Testing For a Bad HDMI Cable
Before I talk about the most common issues with HDMI cables, I want to explain how you check for a bad HDMI cable in general.
First, you should check to see if your device works when connected through a different HDMI input port on your television, projector or receiver. Some output devices have multiple HDMI ports too, so you can always check those as well. If all devices work, you are on the right input, and the picture or sound still does not appear, you may have a bad HDMI cable. In this case, you will likely need to simply replace the HDMI cable.
Common HDMI Issues
Technology has grown more robust. HDMI technology, in particular, strives to provide flawlessly beautiful pictures and sounds. However, that does not mean issues and problems do not pop up. Knowing what may be related to a bad HDMI cable can help you easily identify a solution.
Some of the most common HDMI issues
- No picture.
- Blurry or fuzzy picture.
- Intermittent picture.
- Poor resolution.
- Lack of sound.
In many cases, just checking to ensure your HDMI cable is entirely inserted into each connecting device can eliminate issues. If you note any frayed or exposed wires, your HDMI cable may have become damaged and will need to be replaced. Below, I talk in-depth about certain issues you may need to troubleshoot more to correct. However, you should always check your HDMI cable first to ensure it is fully connected to both devices. This will help to eliminate the majority of fixable issues associated with an HDMI cable.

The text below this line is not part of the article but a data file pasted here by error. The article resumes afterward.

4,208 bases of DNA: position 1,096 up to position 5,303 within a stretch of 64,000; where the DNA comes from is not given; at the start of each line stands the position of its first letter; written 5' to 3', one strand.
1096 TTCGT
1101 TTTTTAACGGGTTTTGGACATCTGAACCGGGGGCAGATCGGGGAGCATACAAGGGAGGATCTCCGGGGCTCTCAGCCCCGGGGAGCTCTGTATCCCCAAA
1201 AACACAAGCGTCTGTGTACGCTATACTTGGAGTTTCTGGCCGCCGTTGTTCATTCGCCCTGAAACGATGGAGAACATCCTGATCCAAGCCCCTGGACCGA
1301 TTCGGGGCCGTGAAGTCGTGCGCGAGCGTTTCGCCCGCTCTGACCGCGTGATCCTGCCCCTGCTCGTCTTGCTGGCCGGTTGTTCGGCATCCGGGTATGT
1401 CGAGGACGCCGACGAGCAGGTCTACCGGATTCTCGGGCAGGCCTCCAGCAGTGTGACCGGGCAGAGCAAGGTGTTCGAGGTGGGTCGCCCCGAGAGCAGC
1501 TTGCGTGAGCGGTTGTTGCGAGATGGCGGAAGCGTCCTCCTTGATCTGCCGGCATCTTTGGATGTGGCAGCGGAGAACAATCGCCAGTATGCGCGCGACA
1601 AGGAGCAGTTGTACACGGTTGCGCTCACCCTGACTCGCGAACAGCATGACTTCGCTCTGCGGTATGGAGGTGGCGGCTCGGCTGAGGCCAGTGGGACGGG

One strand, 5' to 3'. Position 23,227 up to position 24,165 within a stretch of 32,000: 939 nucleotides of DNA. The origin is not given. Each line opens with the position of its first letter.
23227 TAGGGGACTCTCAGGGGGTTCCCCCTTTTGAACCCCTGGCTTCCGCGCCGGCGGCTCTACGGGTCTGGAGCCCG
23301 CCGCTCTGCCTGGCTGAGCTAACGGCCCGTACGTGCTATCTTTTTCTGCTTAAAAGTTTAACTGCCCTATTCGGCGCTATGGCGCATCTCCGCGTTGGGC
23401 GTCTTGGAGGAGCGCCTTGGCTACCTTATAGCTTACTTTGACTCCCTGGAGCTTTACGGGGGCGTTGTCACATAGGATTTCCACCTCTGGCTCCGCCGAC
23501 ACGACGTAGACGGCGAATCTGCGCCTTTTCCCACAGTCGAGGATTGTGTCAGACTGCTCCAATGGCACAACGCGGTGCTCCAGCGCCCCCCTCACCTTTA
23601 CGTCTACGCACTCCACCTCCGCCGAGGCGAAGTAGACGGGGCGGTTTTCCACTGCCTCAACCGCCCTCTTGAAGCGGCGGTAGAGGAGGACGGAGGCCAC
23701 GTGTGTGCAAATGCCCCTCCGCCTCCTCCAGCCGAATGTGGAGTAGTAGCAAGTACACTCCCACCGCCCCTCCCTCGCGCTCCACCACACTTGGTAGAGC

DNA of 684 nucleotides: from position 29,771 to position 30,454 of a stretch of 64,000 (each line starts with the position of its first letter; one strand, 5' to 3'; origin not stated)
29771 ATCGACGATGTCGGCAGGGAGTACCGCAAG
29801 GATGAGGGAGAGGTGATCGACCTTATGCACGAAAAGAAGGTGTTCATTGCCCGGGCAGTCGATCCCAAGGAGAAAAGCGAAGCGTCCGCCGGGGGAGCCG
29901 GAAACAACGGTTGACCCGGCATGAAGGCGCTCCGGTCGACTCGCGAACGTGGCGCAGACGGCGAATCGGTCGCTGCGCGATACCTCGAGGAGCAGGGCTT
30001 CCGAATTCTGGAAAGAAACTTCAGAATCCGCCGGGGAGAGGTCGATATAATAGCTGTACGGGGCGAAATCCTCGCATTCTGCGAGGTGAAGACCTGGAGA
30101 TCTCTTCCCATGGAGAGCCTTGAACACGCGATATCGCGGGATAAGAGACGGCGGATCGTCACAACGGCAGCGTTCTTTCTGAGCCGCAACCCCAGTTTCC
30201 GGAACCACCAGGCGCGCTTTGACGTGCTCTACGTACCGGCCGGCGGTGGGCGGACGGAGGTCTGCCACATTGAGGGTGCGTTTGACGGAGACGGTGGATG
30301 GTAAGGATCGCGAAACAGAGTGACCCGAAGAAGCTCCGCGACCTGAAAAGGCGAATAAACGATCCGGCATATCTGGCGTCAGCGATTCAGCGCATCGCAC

HDMI “Handshake” Issues
The Issue: I mentioned the HDMI “handshake” above, but this feature can cause certain issues as well. High Bandwidth Digital Content Protection, or HDCP, helps to protect copyrighted material. (For 4K technology, this is referred
HDCP technology requires the use of HDMI cables in order to work. If your HDMI connection is not secure, or has become damaged, your home theater will suffer for it.
- Re-Sequence Your Turn On Process. Did you know that some devices need to be turned on in a particular order? This can be attributed by the order through which your connections are made, your universal remote’s capabilities, or something else. However, if your device does not power on or displays a “No Signal” text, you may want to try turning your devices on in a different order.
- Check The Selected Input. You may have inadvertently switched inputs or reconnected a device to the wrong port. You can scroll through your input options to try another HDMI or component connection to make sure you have the right one selected. Additionally, if your television has been moved or bumped recently, a port may have become damaged. Check to see if moving your HDMI cable to another port will fix the issue.
- Check Your Video Resolution Settings. Some devices, like Blu-ray players, may have the option to change output settings. They are often, initially, set to automatically detect and change resolutions to match your television or home theater projector’s capabilities. However, this feature does not always make the right determination. Match your device’s output setting to your television or projector to see if this makes a difference in picture quality.
- Check for Software Updates. Occasionally, software updates may be to blame for a bad connection. If there have been recent updates made to either of the connected devices, it may cause the “handshake” to fail. I recommend checking online for complaints regarding “handshake” issues if you have experienced a recent device update and are now having connectivity issues.